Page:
Ambassador of Mexico to the United States: Who Is Gerónimo Gutiérrez?

Thursday, June 29, 2017
Gerónimo Gutiérrez

In early 2017, the president of Mexico, Enrique Peña Nieto, appointed a new ambassador to the United States—the fifth diplomat to hold the job in the last four years. Gerónimo Gutiérrez was nominated January 13, 2017, ratified by the Mexican Senate February 23, and started work March 2. He succeeds Carlos Manuel Sada Solana, who served for less than a year.


Gutiérrez becomes ambassador at an historic low in U.S.–Mexico relations. President Donald Trump won election last year based in part on demonizing Mexican immigrants to the U.S. Trump has said that he intends to renegotiate the North American Free Trade Agreement (NAFTA), force Mexico to pay for a U.S. wall on the border, deport millions of Mexicans, and slap tariffs on goods from Mexico. During his confirmation hearing, Gutiérrez had this to say:


“During the recent [U.S.] election campaign our country was the subject of positions and actions that cannot be described but as contrary to the kind of relationship we want to build, a relationship of respect, and sometimes they were downright hostile and unacceptable. These positions and actions reflect … a clear ignorance of what Mexico is and what it represents for the United States. But mostly they are contrary to the values ​​that this nation has pushed for decades and at various times in its history have been the grip of its global leadership.” [Translation by Google.]


Born in Mexico City on May 13, 1970, Gerónimo Gutiérrez Fernández earned a B.A. in Economics and a B.A. in Political Science at the Instituto Tecnológico Autónomo de México (ITAM), in 1995 and 1996, respectively. He also earned a Master’s in Public Administration at Harvard’s John F. Kennedy School of Government in 1998, for which he received a Fulbright-García Robles Scholarship.


Gutiérrez has worked for the government of Mexico for 25 years, beginning his career as the head of advisory staff in the Secretaría de Hacienda y Crédito Público (Treasury Department) between 1992 and 1994. In 1995 he was director of President Ernesto Zedillo’s Economic Advisory Committee.


Gutiérrez served as financial advisor for the Mexican development bank, Banco de Obras y Servicios Públicos (BANOBRAS) from 1998 to 2000, and simultaneously as director general of the Miguel Estrada Iturbide Foundation, a think-tank sponsored by Mexico’s center-right party, PAN (Partido Acción Nacional), from 1998 to 2000.


From July to December, 2000, Gutiérrez worked as part of President-elect Vicente Fox’s transition team, and then served as head of the Planning, Communication, and Liaison Unit of the Treasury Department from 2000 to 2002. 


As under secretary of state for North America, from January 2003 to December 2006, Gutiérrez coordinated day-to-day affairs with the U.S. and Canada and supervised the operations of more than 50 Mexican consular offices in the region.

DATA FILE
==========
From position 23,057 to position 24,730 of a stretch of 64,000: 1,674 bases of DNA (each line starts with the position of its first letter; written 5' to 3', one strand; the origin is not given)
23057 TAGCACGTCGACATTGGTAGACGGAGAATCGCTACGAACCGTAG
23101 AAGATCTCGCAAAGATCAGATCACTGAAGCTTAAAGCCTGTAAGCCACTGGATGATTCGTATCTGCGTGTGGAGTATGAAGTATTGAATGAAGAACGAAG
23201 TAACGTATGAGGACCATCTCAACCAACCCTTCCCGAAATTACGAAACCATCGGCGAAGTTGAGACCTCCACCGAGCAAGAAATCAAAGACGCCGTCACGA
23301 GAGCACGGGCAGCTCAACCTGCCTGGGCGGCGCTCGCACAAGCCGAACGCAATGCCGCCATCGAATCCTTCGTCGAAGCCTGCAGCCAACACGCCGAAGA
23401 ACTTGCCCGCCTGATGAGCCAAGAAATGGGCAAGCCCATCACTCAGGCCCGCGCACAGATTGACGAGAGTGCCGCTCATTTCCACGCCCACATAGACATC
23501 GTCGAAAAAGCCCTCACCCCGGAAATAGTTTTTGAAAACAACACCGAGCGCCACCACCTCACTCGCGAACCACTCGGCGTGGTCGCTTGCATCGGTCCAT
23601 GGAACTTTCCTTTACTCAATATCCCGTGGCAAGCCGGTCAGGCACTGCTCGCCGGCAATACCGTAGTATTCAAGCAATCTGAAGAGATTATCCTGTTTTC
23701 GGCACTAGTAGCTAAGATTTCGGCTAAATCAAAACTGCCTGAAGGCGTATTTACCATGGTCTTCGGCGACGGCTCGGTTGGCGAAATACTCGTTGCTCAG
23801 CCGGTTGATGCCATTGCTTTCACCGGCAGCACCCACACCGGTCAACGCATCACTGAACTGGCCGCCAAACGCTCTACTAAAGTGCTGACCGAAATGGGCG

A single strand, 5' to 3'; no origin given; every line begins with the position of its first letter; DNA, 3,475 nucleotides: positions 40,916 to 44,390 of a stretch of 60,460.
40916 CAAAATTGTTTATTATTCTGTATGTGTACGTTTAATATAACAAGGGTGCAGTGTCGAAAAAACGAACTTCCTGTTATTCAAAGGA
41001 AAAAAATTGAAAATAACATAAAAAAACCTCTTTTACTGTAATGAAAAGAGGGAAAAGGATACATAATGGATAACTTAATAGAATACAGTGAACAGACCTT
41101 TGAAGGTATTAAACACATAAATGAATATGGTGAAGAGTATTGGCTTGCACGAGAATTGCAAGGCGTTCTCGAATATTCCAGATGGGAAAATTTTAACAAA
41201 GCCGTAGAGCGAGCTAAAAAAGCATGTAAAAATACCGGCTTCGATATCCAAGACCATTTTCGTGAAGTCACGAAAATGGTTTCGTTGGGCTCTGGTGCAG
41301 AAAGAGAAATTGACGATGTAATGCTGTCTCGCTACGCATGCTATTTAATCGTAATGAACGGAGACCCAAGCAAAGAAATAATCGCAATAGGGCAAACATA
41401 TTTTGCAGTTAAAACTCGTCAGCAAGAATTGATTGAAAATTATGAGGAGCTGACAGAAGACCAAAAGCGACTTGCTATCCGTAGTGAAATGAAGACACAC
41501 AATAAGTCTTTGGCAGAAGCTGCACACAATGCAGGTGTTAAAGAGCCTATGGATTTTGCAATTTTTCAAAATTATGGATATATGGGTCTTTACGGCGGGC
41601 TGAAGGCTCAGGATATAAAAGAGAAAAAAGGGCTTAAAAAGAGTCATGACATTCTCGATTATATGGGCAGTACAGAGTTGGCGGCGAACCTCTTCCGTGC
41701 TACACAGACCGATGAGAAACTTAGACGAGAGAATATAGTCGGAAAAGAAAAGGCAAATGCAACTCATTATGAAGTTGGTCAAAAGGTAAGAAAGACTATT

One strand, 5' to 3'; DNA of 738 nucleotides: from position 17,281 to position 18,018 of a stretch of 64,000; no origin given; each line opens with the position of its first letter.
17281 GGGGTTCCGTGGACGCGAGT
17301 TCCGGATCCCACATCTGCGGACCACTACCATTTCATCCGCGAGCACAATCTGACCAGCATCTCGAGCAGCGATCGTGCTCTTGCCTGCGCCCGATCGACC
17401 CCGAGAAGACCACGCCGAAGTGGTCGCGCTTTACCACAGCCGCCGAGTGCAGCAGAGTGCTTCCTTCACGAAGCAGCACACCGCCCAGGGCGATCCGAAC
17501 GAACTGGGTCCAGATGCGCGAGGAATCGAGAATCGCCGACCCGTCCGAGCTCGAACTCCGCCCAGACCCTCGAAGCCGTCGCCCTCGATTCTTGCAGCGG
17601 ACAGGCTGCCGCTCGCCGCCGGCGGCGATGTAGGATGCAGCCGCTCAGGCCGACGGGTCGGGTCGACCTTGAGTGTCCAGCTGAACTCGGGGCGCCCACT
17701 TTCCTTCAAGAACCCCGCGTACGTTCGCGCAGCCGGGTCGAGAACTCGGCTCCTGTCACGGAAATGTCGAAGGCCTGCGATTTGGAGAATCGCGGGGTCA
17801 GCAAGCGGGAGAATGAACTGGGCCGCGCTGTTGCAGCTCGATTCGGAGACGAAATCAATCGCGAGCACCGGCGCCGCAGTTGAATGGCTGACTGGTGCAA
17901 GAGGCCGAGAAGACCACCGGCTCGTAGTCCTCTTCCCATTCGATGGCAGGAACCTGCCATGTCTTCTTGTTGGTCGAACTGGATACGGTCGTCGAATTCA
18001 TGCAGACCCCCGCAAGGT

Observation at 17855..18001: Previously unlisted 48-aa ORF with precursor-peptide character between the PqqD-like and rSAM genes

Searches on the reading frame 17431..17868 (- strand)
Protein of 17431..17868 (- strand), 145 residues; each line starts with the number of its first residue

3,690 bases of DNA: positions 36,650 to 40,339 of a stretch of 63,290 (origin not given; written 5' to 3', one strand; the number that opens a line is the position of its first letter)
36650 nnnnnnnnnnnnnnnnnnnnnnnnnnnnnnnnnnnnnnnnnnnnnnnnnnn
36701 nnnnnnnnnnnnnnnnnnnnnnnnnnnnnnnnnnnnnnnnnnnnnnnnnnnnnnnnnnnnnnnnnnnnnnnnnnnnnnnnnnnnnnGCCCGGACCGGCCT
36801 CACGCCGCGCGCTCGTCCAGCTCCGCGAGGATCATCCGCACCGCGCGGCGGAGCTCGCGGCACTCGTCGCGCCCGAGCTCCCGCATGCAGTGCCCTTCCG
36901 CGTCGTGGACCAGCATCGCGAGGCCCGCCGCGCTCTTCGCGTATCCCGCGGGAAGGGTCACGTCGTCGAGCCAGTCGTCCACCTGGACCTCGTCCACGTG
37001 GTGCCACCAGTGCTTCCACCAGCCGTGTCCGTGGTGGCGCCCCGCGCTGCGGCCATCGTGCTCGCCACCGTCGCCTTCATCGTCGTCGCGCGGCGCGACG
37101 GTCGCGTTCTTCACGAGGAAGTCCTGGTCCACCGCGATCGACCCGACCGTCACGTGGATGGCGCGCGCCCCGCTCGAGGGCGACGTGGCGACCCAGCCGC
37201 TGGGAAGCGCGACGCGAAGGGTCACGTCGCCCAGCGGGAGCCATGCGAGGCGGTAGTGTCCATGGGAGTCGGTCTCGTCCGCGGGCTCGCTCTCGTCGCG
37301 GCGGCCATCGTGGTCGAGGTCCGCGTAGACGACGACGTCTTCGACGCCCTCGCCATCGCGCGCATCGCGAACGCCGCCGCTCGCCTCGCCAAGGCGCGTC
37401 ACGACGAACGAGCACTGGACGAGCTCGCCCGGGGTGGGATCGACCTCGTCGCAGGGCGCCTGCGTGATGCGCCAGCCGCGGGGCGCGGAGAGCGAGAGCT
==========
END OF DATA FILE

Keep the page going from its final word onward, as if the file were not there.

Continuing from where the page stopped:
From December 2006 to January 2009, he served as under secretary of state for Latin America and the Caribbean. He worked on normalizing Mexico’s relations with Cuba, rapprochement with Venezuela, and negotiations with Central American countries.


From February 2009 to February 2010, Gutiérrez served as deputy secretary for Governance and Homeland Security in the Interior Ministry, where be focused on identifying and responding to threats to Mexico’s national security. He was a member of the National Security Council’s executive committee. In an October 2009 meeting with visiting U.S. officials, according to documents surfaced by Wikileaks, he expressed a pessimistic view of Mexico’s war on drugs:


“[Gutiérrez] lamented the pervasive, debilitating fear that is so much a part of contemporary Mexican society, where even people in the Yucatan, with ‘European levels of security’ are afraid because of the instability in a few distant cities. He expressed a real concern with ‘losing’ certain regions. It is damaging Mexico's international reputation, hurting foreign investment, and leading to a sense of government impotence, Gutierrez said.”


From October 2010 to January 2017, Gutiérrez served as managing director of the North American Development Bank (NADB) in San Antonio, Texas. The bank was created as part of the NAFTA agreement. In this position, he focused on infrastructure development and financing along the U.S.-Mexico border. During his tenure, NADB’s loan portfolio grew at an annual rate of 32%, reaching $1.4 billion in 2016. Gutiérrez started at NADB with a five-year term, which in 2015 was extended for an additional two years.


Gutiérrez was previously married to Patricia González. He is now married to Irasema Infante, a senior operations specialist at the Inter-American Development Bank. In addition to his native Spanish, Gutiérrez speaks English and French.

-Matt Bewig


To Learn More:

Official Biography

Mexico Picks Head of North American Development Bank as New Ambassador to the U.S. (by Patrick J. McDonnell, L.A. Times)

Versión Estenográfica de la comparecencia del embajador designado de México ante Estados Unidos de América, Gerónimo Gutiérrez Fernández (Primera Parte) (Transcript of the hearing of the designated ambassador of Mexico to the United States of America, Geronimo Gutierrez Fernandez (Part One)) (Spanish) 


Leave a comment